Back in the Studio

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“Morning has Broken”  iPhone Photo DS

It has been a long winter and spring. Snow, snow, snow and cold, it is so unlike Vancouver. Survival mode had kicked in and chores, errands, duties, and disciplined study had taken over. Painting had been only cerebral. Images sometimes came and went unheeded. Planning for shows has absorbed me all spring. I determined to spend more than a few minutes in the studio this sunny day.

A leisurely breakfast with my loved one, a slow shower, then some e-mails were read. When I had completed my ablutions, I found my painting clothes in the bottom of the closet. In them I felt free. In their messiness I was a worker – a worker bee (my name Deborah means honeybee). Yes, I am ready for MY work, the work that is me.

This would be a contemplative day – albeit more on the ‘labora’ side of ‘ora and labora’ (pray and work) of the ancient monks. It had been so long since I had touched a couple of unfinished paintings I prayed specifically that God would help me. I did not want to deconstruct what I had built up so far.

A step outside into the fresh fragrant morning, I breathed, as if I was now truly alive. Rhododendrons bloomed red, hot pink, fuchsia, purple. The studio unlocked, I searched for pots of paint in the colours I had envisioned. One was dried up but the lids unscrewed easily enough. I noticed a small hole in the screen window with the mountain view.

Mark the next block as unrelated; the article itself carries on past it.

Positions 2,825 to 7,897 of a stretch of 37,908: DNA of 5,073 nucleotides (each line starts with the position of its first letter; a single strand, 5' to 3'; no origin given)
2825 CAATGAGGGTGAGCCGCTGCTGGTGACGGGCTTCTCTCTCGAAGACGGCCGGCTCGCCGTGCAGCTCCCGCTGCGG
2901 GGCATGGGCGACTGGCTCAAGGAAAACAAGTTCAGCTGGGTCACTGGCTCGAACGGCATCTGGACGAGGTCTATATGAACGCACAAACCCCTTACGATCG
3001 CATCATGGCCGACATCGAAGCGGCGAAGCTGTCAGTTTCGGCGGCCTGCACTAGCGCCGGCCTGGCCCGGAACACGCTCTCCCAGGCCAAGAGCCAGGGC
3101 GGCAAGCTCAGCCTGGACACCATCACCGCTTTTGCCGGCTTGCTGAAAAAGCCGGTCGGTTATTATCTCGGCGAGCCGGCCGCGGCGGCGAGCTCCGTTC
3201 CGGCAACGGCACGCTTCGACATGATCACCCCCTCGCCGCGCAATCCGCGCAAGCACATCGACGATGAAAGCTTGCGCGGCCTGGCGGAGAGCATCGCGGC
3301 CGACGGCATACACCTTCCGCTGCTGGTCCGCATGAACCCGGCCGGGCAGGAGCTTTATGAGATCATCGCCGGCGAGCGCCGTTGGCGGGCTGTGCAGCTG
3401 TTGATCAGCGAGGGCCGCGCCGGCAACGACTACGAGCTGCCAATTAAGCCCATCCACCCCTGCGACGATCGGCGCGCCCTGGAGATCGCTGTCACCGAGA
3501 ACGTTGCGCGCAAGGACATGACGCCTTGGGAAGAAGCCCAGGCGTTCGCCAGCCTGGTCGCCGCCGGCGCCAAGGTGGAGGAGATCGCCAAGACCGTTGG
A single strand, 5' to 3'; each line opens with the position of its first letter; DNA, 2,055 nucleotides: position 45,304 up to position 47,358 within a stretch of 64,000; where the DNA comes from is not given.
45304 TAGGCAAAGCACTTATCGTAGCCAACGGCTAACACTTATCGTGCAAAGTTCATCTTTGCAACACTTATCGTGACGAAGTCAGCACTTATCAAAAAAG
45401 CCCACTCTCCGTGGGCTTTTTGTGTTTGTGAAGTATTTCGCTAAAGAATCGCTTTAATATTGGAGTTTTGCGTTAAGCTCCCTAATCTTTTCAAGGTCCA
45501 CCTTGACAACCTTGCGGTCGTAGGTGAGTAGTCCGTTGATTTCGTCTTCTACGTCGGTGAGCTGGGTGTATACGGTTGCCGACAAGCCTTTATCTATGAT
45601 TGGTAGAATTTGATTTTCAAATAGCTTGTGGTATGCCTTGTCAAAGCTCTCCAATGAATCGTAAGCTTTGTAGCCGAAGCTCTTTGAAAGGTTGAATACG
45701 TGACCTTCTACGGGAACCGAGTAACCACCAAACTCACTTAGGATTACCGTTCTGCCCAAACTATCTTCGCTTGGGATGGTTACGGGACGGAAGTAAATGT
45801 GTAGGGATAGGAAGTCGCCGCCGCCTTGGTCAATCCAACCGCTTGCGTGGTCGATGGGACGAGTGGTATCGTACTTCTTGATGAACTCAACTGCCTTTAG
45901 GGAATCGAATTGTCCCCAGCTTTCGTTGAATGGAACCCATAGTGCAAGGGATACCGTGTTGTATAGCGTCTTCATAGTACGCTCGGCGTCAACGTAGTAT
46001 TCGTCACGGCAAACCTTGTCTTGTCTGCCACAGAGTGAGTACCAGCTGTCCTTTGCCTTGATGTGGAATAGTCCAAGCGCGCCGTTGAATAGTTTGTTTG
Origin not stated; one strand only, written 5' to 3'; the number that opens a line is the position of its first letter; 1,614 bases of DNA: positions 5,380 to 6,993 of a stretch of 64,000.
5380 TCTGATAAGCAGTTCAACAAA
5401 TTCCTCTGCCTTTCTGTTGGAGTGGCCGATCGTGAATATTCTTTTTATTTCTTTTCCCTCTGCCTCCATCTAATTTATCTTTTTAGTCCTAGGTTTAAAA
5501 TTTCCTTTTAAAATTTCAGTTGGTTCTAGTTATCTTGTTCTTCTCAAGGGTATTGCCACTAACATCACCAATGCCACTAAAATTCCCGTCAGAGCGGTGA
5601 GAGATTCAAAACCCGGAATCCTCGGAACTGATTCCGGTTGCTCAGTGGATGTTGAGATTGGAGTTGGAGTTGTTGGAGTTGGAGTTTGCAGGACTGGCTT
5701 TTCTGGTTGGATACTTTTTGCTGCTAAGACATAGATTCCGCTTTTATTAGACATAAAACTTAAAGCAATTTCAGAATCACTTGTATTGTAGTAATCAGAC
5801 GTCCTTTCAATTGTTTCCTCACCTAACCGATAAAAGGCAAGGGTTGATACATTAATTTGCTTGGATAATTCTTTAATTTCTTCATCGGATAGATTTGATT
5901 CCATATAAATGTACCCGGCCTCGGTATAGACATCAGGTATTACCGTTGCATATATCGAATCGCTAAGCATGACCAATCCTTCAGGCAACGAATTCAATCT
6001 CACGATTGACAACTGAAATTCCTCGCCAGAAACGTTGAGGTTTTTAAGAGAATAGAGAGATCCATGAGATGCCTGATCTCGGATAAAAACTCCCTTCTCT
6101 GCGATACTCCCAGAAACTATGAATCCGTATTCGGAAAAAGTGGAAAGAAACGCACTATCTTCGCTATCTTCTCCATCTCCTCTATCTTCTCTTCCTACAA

I knocked over a red Folger’s coffee can of brushes from high on my shelf. They fell on and behind a stack of completed paintings. This is how I get my exercise today.

The studio used to be a hot tub building. It has plumbing but not a sink. The hose is right outside the door, so convenient for me to fill a water bucket.

The bucket reminds me of my childhood. When I visited my grandmother in N. B. water was pulled up by a metal bucket from a well. This ancient practice is added to the painting history back as far as the caves. Like a monk, I gather water, paints, and pray. This day I feel grounded and most like myself. I am truly me when I paint, the one I was made to be before I was born. Today I paint the telegraph cross that has lain dormant in my imagination for years.  I do not wonder at all if it will sell.

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